##### 32.3.1` `The Union/Find data structure

The goal of the union/find data structure is to allow us to take a set of items (such as nodes in a graph) and partition them into groups (such as nodes connected by spanning trees) in such a way that we can easily find whether two nodes are in the same group, and union two disjoint groups together. Intuitively, we accomplish this by naming each group by some representative element, and then two items can be checked for whether they are in the same group by checking if they have the same representative element.

##### 32.3.1.1` `Example

Suppose each of our vertices was given a string name (as we’ve been labelling the vertices so far). Then the union-find data structure is a HashMap<String, String> that maps (the name of) each node to (the name of) a node that it is connected to. Initially, every node name is mapped to itself, signifying that every node is its own representative element, or equivalently, that it is not connected to anything.

Recall the example from above:

Our HashMap will map every node name to itself:

Representatives, visually: +---+---+---+---+---+---+ A B C D E F Node: | A | B | C | D | E | F | +---+---+---+---+---+---+ Link: | A | B | C | D | E | F | +---+---+---+---+---+---+ Spanning tree so far:

EC(15) CD(25) AB(30) BE(35) BC(40) FD(50) AE(50) BF(50)

Representatives, visually: +---+---+---+---+---+---+ A B D E F Node: | A | B | C | D | E | F | ^ +---+---+---+---+---+---+ | Link: | A | B | E | D | E | F | C +---+---+---+---+---+---+ Spanning tree so far: (C E)

Representatives, visually: +---+---+---+---+---+---+ A B E F Node: | A | B | C | D | E | F | ^ +---+---+---+---+---+---+ / \ Link: | A | B | E | E | E | F | C D +---+---+---+---+---+---+ Spanning tree so far: (C D) (C E)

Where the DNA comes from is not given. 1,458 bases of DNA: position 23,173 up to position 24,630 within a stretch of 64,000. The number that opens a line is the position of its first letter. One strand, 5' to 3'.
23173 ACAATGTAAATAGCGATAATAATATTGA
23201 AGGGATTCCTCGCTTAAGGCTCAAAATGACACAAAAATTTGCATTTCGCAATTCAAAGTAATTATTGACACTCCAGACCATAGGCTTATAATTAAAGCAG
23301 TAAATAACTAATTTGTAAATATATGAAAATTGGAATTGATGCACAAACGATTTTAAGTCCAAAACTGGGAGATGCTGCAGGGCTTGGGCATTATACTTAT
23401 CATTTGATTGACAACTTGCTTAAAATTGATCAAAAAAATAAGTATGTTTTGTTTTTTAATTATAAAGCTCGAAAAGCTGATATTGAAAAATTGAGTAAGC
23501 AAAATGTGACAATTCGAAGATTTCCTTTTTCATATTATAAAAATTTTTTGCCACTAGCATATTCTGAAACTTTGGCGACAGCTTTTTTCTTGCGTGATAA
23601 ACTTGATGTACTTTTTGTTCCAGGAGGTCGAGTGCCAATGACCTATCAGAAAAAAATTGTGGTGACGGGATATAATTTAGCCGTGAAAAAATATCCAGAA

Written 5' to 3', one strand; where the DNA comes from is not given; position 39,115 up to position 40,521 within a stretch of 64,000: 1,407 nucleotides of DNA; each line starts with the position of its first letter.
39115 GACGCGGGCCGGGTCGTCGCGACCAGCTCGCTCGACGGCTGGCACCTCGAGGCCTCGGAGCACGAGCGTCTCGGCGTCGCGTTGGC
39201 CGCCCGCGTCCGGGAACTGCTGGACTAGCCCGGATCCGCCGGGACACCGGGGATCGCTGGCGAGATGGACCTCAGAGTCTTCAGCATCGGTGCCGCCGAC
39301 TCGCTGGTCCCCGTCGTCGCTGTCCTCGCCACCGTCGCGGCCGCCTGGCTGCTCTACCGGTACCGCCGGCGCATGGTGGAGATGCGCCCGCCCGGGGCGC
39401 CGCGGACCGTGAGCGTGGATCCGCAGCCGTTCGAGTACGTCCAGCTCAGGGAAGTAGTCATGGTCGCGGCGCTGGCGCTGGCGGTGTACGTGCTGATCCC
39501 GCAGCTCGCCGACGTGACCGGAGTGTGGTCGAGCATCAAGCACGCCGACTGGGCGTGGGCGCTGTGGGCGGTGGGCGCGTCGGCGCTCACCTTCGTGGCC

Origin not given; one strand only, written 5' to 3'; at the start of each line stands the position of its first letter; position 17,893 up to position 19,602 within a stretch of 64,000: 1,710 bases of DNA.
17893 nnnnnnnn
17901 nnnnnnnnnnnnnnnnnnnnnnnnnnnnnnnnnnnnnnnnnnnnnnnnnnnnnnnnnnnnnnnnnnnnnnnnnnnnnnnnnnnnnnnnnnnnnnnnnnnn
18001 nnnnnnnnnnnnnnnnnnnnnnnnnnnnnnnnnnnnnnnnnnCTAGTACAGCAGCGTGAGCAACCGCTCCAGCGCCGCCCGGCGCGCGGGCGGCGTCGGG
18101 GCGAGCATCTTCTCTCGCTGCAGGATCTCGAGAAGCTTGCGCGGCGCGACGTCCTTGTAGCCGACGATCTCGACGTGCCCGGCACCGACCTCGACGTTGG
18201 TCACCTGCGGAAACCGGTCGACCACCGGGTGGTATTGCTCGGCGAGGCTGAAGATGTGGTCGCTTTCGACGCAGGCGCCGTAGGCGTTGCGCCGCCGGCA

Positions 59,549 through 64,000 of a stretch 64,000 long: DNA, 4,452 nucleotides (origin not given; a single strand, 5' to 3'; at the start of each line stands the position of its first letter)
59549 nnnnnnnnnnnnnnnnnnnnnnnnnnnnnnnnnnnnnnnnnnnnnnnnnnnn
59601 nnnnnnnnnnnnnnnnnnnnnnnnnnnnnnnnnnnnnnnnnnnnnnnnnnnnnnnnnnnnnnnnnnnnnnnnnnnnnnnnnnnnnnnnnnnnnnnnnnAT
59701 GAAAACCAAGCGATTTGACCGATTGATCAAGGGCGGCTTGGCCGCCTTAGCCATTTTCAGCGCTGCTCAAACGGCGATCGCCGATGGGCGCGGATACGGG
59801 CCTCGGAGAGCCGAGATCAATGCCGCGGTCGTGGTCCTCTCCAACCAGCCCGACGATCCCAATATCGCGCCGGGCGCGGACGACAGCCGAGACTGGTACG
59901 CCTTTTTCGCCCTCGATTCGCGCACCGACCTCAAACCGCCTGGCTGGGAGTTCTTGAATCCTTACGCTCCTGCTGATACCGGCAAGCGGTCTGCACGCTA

Do Now!

Careful! Why must we union the representatives of two nodes, and not the nodes themselves?

Next we add edge AB(30):

Representatives, visually: +---+---+---+---+---+---+ A E F Node: | A | B | C | D | E | F | ^ ^ +---+---+---+---+---+---+ | / \ Link: | A | A | E | E | E | F | B C D +---+---+---+---+---+---+ Spanning tree so far: (A B) (C D) (C E)

We add edge BE(35). That means we add a link from the representative for B (which is A) to the representative for node E (which is E):

Representatives, visually: +---+---+---+---+---+---+ E F Node: | A | B | C | D | E | F | ^ +---+---+---+---+---+---+ /|\ Link: | E | A | E | E | E | F | A C D +---+---+---+---+---+---+ ^ | B Spanning tree so far: (A B) (B E) (C D) (C E)

Finally, we add the edge FD(50): after this, every node has the same representative, and therefore all nodes are connected:

Representatives, visually: +---+---+---+---+---+---+ E Node: | A | B | C | D | E | F | ^ +---+---+---+---+---+---+ /|\ Link: | E | A | E | E | E | D | A C D +---+---+---+---+---+---+ ^ ^ | | B F Spanning tree so far: (A B) (B E) (C D) (C E) (D F)

##### 32.3.2` `Putting the union/find data structure to work

The full Kruskal’s algorithm needs a union/find data structure to handle efficiently connecting components, and also needs a list of the edges used by the algorithm:

HashMap<String, String> representatives; List<Edge> edgesInTree; List<Edge> worklist = all edges in graph, sorted by edge weights; initialize every node's representative to itself While(there's more than one tree) Pick the next cheapest edge of the graph: suppose it connects X and Y. If find(representatives, X) equals find(representatives, Y): discard this edge // they're already connected Else: Record this edge in edgesInTree union(representatives, find(representatives, X), find(representatives, Y)) Return the edgesInTree

To find a representative: if a node name maps to itself, then it is the representative; otherwise, “follow the links” in the representatives map, and recursively look up the representative for the current node’s parent.

There are additional heuristics for speeding this algorithm up in practice, and they make for a very efficient algorithm. Unfortunately, analyzing these heuristics is beyond the scope of this course, but you can look up the “path-compression” heuristic if you are curious.

Do Now!

Again, why must we only ever union two representatives, and not two arbitrary nodes?